Although Björk continued to receive more mainstream attention for her videos than her singles, Post included several UK pop hits and was eventually certified platinum in the US. Björk also contributed to the 1995 Hector Zazou collaborative album Chansons des mers froides, singing the traditional Icelandic song “Vísur Vatnsenda-Rósu”. During this period, Björk complained of being hounded by paparazzi. In 1996, Björk arrived at Bangkok International Airport with her son Sindri after a long haul flight; reporters were present, despite Björk’s early request that the press leave her and her son alone until a press conference While Björk was walking away from the reporters, Julie Kaufman, a female reporter, began to ask questions to Sindri, Björk’s then lunged at her and knocked her to the ground. Björk’s record company said that the reporter had been pestering Björk for four days. Björk later apologized to Kaufman, who declined to involve the police. In 1997 she boldly changed her artistic direction with the album Homogenic, adopting a much darker sound and image. Her follow up albums, Vespertine (2001) and Medúlla (2004), were much more toned down in nature, described by Björk herself as more “introverted”.

Over her four-decade career, she has developed an eclectic musical style that draws on a range of influences and genres spanning electronic, pop, experimental, classical, trip hop, IDM, and avant-garde music, while collaborating with a range of artists and exploring a variety of multimedia projects. Several of Björk’s albums have reached the top 20 on the Billboard 200 chart, the most recent being Vulnicura (2015). Björk has had 31 singles reach the top 40 on pop charts around the world, with 22 top 40 hits in the UK, including the top 10 hits “It’s Oh So Quiet”, “Army of Me”, and “Hyperballad” She is reported to have sold between 20 and 40 million records worldwide as of 2015. She won the 2010 Polar Music Prize from the Royal Swedish Academy of Music in recognition of her “deeply personal music and lyrics, her precise arrangements and her unique voice. Björk was included in Time’s 2015 list of the 100 most influential people in the world. She was ranked both sixtieth and eighty-first in Rolling Stone’s 100 greatest singers and songwriters lists respectively. Björk also won five BRIT Awards, and has been nominated for 14 Grammy Awards.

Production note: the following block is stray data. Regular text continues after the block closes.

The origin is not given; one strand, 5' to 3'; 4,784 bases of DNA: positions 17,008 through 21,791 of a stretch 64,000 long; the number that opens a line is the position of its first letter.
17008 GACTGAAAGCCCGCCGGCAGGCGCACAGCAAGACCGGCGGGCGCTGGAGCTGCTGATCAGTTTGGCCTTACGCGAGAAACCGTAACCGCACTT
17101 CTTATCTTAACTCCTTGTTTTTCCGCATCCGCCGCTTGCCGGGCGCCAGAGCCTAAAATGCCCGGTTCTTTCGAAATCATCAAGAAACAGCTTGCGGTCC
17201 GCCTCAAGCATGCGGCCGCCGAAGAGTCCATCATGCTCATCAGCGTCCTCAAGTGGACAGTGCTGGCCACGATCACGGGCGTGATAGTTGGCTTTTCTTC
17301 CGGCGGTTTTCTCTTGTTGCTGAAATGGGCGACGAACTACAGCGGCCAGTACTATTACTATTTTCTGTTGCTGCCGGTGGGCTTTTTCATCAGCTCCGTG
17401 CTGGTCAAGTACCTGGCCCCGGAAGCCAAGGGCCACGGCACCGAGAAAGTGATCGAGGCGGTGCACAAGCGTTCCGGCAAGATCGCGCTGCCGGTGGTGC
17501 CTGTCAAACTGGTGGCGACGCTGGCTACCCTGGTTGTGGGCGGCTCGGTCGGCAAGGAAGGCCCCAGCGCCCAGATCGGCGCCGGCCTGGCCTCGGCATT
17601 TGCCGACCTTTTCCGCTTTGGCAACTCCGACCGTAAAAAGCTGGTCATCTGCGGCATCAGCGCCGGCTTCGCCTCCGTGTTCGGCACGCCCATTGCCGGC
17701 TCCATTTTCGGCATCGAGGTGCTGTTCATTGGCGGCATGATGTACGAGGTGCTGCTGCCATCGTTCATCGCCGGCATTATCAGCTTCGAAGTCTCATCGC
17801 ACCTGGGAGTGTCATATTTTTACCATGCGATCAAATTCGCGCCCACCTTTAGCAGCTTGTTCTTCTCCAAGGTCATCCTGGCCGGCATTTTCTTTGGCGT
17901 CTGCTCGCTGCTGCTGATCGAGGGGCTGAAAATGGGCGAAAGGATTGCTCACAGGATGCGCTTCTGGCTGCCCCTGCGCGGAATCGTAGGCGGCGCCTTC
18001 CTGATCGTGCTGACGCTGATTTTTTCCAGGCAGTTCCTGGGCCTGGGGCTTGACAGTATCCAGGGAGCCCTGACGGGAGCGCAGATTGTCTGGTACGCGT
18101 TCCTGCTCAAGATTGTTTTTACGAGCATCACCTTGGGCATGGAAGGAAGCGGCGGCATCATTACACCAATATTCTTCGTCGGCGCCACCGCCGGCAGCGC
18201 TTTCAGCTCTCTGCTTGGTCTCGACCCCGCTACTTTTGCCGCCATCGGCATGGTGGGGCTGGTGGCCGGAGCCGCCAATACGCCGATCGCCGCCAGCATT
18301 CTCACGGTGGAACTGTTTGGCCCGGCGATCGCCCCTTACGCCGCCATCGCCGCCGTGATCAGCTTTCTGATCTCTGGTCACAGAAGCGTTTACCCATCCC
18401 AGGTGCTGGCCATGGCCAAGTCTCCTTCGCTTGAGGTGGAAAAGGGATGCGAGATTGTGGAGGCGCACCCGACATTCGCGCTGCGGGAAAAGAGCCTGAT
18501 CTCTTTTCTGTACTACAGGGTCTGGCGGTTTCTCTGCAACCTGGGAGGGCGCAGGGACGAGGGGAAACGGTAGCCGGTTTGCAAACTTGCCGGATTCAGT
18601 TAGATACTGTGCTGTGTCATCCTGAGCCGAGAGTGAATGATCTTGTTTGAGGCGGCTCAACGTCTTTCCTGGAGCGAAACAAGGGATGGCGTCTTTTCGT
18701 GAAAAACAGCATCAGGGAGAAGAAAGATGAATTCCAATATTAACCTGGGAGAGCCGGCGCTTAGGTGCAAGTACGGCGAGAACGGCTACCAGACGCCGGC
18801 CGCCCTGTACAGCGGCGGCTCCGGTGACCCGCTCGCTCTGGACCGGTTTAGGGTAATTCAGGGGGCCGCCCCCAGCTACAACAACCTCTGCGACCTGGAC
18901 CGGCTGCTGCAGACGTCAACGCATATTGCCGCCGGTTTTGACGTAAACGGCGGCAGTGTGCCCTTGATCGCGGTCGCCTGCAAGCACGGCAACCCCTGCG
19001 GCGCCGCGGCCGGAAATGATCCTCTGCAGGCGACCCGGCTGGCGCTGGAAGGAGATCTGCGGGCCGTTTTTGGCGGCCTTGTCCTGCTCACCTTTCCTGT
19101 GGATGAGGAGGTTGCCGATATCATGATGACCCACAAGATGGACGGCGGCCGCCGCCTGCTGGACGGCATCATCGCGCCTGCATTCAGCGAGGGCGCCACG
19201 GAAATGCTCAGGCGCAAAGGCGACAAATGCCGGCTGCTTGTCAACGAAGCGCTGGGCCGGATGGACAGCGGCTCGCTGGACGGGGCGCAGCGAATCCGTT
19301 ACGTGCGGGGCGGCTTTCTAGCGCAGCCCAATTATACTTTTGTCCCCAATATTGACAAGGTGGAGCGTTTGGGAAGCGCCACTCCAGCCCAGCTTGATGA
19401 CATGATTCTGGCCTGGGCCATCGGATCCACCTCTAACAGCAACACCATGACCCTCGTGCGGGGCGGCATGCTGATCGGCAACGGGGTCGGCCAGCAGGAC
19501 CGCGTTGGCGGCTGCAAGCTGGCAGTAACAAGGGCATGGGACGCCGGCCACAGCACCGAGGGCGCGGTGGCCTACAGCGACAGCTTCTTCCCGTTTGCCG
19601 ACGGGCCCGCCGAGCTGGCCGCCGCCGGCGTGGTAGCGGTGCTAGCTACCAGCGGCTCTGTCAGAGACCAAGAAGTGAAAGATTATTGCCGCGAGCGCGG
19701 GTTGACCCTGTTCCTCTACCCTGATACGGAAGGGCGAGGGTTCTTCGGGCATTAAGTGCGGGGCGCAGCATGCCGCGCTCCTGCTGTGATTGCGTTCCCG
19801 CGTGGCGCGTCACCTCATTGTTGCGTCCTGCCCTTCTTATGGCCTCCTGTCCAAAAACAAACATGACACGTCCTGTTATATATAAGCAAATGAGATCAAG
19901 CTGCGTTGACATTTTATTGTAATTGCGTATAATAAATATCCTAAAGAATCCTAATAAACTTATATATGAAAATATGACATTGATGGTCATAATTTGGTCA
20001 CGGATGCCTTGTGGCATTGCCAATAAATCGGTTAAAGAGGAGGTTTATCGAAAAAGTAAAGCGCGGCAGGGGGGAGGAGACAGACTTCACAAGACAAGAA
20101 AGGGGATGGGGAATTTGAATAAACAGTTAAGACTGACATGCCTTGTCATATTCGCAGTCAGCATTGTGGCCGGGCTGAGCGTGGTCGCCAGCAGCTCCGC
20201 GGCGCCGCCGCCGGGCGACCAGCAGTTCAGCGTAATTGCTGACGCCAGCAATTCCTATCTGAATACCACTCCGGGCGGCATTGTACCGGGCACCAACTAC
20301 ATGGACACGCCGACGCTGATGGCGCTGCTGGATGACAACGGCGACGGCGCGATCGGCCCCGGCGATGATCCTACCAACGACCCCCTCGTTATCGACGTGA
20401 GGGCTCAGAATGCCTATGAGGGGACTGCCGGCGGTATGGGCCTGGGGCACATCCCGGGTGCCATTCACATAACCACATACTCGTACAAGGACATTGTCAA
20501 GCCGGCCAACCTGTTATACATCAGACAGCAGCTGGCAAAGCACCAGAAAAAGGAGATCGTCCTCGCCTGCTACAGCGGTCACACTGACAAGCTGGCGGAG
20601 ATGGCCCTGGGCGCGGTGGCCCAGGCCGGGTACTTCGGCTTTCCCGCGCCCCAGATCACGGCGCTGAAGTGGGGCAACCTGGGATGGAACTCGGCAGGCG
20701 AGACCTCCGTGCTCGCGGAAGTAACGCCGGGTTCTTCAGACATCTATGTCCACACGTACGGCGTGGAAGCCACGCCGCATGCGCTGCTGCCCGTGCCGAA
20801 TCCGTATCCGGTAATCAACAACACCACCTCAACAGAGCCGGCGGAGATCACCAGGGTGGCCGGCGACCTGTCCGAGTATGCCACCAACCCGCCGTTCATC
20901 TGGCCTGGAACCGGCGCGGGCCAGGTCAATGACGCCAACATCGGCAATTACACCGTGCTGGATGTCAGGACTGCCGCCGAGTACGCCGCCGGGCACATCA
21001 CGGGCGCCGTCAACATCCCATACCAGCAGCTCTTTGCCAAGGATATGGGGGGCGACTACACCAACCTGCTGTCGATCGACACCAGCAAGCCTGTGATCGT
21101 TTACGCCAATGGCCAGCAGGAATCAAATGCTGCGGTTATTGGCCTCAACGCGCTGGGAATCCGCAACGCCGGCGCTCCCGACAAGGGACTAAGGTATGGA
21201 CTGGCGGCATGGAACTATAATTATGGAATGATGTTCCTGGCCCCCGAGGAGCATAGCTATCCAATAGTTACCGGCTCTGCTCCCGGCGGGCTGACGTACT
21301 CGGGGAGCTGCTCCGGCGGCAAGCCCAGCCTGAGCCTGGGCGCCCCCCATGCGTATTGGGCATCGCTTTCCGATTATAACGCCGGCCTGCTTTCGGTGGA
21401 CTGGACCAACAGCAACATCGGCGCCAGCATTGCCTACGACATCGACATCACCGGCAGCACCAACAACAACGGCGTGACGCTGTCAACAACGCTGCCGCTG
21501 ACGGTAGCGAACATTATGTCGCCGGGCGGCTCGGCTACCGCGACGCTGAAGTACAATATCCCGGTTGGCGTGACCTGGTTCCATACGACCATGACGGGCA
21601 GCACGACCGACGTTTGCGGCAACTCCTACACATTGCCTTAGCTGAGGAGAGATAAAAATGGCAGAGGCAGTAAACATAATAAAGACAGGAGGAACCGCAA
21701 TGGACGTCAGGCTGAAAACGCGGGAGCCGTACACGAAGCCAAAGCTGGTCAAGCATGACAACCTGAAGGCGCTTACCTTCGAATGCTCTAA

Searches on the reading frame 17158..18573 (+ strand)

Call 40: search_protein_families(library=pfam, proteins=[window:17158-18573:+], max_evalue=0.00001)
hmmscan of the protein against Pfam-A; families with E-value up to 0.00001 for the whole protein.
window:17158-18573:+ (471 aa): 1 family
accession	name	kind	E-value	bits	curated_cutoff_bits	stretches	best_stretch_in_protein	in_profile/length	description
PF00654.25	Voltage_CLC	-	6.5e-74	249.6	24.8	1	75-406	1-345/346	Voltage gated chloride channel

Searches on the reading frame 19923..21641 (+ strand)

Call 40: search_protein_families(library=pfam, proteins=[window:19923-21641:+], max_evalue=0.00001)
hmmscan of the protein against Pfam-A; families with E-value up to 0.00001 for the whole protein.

Outside her music career, she starred in the 2000 Lars von Trier film Dancer in the Dark. She won the Best Actress Award at the 2000 Cannes Film Festival,and was nominated for an Academy Award for her soundtrack contribution, “I’ve Seen It All”. Her 2011 album Biophillia was marketed as an interactive app album with its own education program. Björk has also been an advocate for environmental causes in her home country Iceland. A full-scale retrospective exhibition dedicated to Björk was held at the New York Museum of Modern Art in 2015.

Alex James (Blur)

Alex James, the bassist with seminal Bitpop band Blur was Born November 21st 1968. Blur were Formed in London in 1988 as Seymour, consisting of singer/keyboardist Damon Albarn, guitarist/singer Graham Coxon, bassist Alex James and drummer Dave Rowntree. Blur’s debut album Leisure (1991) incorporated the sounds of Madchester and shoegazing. Following a stylistic change influenced by English guitar pop groups such as The Kinks, The Beatles and XTC, Blur released Modern Life Is Rubbish (1993), Parklife (1994) and The Great Escape (1995). As a result, the band helped to popularise the Britpop genre and achieved mass popularity in the UK, aided by a chart battle with rival band Oasis in 1995 dubbed “The Battle of Britpop”.